Doctors say not wearing approved eye wear when watching solar eclipse, could cause partial blindness

HUNTSVILLE, Ala. - Many are excited to catch a view of the solar eclipse that will take place on August 21.  Although, you'll want to do so safely.

"Go look at it, but be safe," said Dr. Tarek Persaud. "There's real danger to looking at the sun directly and some of the danger can be permanent."

Dr. Persaud with the Retina Specialists of North Alabama says it's an important warning. Make sure to wear approved eye wear -- especially for children.

"They're much darker than your regular sunglasses," said Dr. Persaud. "They're going to have a little bit of a tendency to want to look over and look at the sun.  I would watch that, because it doesn't take much radiation from the sun's solar energy to cause a burn in your retina."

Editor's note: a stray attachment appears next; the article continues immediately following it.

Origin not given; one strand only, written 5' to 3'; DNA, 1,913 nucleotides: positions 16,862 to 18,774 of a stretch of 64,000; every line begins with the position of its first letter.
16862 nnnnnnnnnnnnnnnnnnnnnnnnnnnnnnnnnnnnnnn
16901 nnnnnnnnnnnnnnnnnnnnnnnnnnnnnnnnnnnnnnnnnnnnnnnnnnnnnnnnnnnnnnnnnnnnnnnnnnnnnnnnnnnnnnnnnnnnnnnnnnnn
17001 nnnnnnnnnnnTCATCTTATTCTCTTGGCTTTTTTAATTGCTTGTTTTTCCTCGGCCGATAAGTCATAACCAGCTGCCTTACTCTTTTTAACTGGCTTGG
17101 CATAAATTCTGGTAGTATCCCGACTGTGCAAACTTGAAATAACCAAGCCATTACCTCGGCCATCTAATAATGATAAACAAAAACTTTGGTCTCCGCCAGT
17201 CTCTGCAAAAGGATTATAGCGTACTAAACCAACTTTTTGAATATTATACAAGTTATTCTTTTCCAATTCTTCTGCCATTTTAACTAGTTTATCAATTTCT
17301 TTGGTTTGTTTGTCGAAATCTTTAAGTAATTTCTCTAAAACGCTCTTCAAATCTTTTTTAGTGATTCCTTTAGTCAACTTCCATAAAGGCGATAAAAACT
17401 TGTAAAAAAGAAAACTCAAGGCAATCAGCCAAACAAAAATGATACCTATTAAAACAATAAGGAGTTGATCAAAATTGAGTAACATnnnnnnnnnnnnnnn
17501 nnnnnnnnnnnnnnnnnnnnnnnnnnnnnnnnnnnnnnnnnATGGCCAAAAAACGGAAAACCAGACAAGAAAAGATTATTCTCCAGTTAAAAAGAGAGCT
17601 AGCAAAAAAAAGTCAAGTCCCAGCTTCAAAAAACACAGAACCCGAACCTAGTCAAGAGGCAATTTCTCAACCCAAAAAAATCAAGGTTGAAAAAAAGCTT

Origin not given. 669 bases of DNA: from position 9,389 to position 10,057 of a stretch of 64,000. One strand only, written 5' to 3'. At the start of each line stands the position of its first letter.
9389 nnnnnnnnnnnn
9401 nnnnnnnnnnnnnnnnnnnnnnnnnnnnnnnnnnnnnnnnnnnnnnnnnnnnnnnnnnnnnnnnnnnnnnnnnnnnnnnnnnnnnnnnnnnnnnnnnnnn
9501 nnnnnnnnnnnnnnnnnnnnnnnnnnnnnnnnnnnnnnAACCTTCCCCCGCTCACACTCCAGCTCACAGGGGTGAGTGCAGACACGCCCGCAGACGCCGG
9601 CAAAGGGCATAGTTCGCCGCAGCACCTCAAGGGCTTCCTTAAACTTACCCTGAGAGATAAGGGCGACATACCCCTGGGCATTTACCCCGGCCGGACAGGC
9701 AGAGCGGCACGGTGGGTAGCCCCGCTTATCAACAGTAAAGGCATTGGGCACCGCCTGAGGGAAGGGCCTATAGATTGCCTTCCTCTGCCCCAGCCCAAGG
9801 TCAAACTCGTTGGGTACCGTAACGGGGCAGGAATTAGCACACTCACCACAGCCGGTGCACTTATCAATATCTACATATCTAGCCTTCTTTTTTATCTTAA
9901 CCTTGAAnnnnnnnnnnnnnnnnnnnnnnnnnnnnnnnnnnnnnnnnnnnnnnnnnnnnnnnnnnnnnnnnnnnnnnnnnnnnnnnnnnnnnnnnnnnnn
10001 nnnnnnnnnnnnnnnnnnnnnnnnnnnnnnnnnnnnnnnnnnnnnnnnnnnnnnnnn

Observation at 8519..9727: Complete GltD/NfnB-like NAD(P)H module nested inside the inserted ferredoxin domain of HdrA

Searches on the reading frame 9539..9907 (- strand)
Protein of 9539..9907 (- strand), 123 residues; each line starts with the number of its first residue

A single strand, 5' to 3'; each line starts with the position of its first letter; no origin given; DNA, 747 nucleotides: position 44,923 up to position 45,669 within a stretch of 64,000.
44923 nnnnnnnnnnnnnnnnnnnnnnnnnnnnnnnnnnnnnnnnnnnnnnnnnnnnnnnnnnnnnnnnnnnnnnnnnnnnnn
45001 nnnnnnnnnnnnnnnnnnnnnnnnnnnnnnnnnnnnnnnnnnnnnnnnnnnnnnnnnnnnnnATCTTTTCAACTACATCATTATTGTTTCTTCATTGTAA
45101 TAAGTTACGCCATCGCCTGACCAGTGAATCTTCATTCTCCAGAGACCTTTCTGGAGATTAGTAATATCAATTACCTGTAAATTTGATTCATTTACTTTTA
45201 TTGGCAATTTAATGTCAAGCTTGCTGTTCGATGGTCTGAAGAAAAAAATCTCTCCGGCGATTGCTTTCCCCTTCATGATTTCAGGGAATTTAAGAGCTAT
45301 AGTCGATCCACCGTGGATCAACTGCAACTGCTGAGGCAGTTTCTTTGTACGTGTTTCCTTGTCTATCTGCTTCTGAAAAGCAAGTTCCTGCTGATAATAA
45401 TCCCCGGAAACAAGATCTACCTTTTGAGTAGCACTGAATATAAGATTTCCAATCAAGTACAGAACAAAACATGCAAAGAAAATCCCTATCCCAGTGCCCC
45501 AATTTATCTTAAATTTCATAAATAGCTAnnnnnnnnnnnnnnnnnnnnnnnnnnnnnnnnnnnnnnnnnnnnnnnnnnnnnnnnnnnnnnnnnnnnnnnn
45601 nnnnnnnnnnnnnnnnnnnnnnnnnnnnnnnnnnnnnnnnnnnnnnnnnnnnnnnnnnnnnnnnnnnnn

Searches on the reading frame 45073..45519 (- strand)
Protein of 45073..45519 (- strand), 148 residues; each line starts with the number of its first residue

He says it can leave portions of your retina with permanent damage.

"It burns a very specific area called your macula," said Persaud. "The macula is in charge of you reading things or seeing faces. So if you get a burn in that area, you'll have a little blind spot in someone's face. If you look at their nose it might be gone, etcetera."

Doctors say the burning can happen in seconds.

"And some of the damage, some people do get over it," said Persaud. "There are about one-third of them that are left with permanent blind spots."